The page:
The Robin is one of the few birds that sings nearly all year round. We have just come out of the moult period when even Robins have to remain silent and inconspicuous. This is in order to avoid detection when they might be flightless or partially so, and thus vulnerable.
Once their plumage is sorted, Robins go about confirming their status as Ireland’s most widespread garden bird (occurring in 99% of gardens) and all the while holding a territory whose boundary is stoutly defended. Because Robins hold winter territories, they resume song in Autumn. Both sexes sing, though audible, they usually remain in cover while singing to lessen the threat from passing predators.
Robins and territory.
The song at this time of the year is different from the early spring version: more melancholy and understated, aimed at forming and holding a feeding territory as distinct from attracting a mate. In spring it is the male that delivers the strongest performance.
The red breast is attractive to our eyes and has sold many millions of Christmas cards, but to the Robin it is as strong as a suit of armour, to be pumped in boundary disputes and ultimately effective enough to ward off actual physical battles. Trouble starts when the song is ignored by a neighbour who might be tempted to encroach into a prime feeding area near a bird table. Songs are exchanged, short snappy versions of the more usual laid back version, and if this doesn’t result in a climb down by one party, posturing begins where the shape of the breast is magnified and fluffed up to intimidate. If this fails it’s all out combat, luckily a rare outcome, that can end up in the demise of one party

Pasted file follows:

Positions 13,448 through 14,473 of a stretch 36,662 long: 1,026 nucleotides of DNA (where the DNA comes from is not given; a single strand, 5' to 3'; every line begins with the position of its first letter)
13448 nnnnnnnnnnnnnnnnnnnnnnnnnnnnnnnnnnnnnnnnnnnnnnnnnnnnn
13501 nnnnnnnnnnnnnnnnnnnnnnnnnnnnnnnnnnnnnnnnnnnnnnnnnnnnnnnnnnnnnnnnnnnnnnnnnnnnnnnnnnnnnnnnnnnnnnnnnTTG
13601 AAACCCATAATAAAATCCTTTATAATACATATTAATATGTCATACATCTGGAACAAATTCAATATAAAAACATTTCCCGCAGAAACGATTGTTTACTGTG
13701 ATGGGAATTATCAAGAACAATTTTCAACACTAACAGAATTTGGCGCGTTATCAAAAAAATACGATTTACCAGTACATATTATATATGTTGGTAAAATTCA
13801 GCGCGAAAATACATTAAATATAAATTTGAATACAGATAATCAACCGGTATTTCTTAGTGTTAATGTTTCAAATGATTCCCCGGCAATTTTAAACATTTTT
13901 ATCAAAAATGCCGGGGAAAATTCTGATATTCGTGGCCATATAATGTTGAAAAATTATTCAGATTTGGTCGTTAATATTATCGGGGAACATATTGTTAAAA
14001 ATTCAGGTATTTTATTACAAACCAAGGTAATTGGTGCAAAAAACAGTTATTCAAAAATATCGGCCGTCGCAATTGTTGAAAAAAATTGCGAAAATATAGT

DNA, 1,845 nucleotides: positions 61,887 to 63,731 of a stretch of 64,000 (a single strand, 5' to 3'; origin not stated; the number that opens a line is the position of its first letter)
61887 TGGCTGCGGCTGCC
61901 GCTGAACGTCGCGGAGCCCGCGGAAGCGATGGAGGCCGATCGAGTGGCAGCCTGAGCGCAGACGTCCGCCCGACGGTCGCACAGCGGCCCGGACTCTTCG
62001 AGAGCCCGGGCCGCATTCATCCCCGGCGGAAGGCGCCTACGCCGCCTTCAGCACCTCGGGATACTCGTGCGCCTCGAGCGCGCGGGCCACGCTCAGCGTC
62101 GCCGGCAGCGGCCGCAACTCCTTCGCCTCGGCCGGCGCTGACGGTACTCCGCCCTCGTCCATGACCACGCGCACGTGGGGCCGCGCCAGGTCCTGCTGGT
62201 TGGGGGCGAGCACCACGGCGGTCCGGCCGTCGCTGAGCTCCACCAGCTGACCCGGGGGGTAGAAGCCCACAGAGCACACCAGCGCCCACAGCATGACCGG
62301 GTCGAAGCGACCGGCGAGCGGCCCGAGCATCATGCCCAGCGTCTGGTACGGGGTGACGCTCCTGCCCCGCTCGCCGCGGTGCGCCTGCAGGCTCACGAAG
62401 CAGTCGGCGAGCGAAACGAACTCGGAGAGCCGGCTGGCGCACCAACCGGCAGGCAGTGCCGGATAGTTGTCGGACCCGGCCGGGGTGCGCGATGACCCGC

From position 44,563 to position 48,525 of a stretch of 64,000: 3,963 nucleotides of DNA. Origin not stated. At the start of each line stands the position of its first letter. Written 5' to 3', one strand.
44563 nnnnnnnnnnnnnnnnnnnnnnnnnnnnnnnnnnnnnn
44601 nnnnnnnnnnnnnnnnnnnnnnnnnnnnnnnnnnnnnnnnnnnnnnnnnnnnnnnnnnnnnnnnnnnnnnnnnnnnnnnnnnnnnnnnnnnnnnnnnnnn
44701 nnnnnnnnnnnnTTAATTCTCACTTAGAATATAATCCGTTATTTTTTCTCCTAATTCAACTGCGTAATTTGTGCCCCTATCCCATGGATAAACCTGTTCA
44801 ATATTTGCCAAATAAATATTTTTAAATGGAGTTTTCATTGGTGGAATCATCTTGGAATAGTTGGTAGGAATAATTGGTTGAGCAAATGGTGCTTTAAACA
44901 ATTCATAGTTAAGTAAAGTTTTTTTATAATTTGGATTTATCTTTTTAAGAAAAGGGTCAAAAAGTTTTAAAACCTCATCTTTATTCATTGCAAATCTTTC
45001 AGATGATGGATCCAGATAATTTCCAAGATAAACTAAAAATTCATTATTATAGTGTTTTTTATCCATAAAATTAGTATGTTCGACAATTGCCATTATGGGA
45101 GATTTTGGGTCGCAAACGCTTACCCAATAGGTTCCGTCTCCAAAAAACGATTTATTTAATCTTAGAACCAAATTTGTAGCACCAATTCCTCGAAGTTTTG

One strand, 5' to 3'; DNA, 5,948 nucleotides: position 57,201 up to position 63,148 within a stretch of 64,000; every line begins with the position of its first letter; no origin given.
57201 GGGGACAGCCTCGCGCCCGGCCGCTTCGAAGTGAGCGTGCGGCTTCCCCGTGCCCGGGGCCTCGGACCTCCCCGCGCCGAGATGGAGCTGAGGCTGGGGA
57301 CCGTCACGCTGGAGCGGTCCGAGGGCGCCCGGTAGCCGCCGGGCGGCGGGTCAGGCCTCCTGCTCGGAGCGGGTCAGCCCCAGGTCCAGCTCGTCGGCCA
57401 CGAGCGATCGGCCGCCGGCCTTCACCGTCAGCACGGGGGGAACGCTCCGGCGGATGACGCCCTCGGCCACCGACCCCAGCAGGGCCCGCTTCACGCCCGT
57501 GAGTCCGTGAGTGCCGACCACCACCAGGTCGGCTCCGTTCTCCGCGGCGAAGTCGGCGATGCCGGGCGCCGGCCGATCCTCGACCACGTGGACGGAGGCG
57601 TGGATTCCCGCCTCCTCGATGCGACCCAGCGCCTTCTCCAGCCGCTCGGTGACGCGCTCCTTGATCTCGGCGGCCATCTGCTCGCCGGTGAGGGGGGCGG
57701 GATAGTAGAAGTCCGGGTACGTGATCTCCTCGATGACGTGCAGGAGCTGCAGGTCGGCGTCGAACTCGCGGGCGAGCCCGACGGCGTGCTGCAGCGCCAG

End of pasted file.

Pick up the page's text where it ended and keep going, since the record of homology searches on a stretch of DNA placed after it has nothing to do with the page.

Because Robins can sing and forage in very low light conditions, they are usually last to finish at dusk and first up in the morning, and if there is an artificial light source, will sometimes sing through the night, as many a late night reveller has noted.